Hidden inside the Communications Decency Act (CDA) of 1996 is one of the most valuable tools for protecting freedom of expression and innovation on the Internet: Section 230.
This comes somewhat as a surprise, since the original purpose of the legislation was to restrict free speech on the Internet. The Internet community as a whole objected strongly to the Communications Decency Act, and with EFF’s help, the anti-free speech provisions were struck down by the Supreme Court. But thankfully, CDA 230 remains and in the years since has far outshone the rest of the law.
Section 230 says that “No provider or user of an interactive computer service shall be treated as the publisher or speaker of any information provided by another information content provider” (47 U.S.C. § 230). In other words, online intermediaries that host or republish speech are protected against a range of laws that might otherwise be used to hold them legally responsible for what others say and do. The protected intermediaries include not only regular Internet Service Providers (ISPs), but also a range of “interactive computer service providers,” including basically any online service that publishes third-party content. Though there are important exceptions for certain criminal and intellectual property-based claims, CDA 230 creates a broad protection that has allowed innovation and free speech online to flourish.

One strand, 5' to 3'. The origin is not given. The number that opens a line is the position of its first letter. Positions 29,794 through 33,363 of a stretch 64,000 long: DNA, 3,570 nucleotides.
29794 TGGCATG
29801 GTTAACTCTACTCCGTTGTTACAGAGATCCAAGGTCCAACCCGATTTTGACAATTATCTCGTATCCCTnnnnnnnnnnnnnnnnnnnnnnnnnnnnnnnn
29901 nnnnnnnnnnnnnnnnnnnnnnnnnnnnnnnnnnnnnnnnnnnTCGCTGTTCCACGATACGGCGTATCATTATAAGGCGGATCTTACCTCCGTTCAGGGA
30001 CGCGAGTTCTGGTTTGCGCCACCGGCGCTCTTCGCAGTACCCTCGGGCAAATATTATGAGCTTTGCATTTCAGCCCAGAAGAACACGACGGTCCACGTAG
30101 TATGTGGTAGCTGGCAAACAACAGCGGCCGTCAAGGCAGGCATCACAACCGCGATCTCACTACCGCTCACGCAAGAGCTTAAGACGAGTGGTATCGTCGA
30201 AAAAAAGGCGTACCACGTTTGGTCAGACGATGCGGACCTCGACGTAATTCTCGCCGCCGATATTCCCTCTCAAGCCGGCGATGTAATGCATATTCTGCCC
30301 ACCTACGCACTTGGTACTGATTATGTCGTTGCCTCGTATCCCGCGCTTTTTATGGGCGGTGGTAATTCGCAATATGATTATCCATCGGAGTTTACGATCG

The outgoing President has just called for this key provision to be stripped away and rights taken away from Americans. As Congressman Justin Amash says “Ask yourself why both Pres. Trump and Pres.-elect Biden (& many other politicians) want to terminate Section 230. Those in power constantly seek to shield themselves from scrutiny, and Section 230 has invigorated the exercise of First Amendment-secured rights in the internet age.”
Why do these politicians want control over the freedom of speech on the internet? Why are they scared?
Free speech is essential to a society built on freedom and liberty. Overbearing politicians are worried that us ordinary people would have the power to influence the masses online.
Or maybe Trump just hates that Twitter constantly flags his posts as misleading and disputes the lies that he spews from the Oval Office.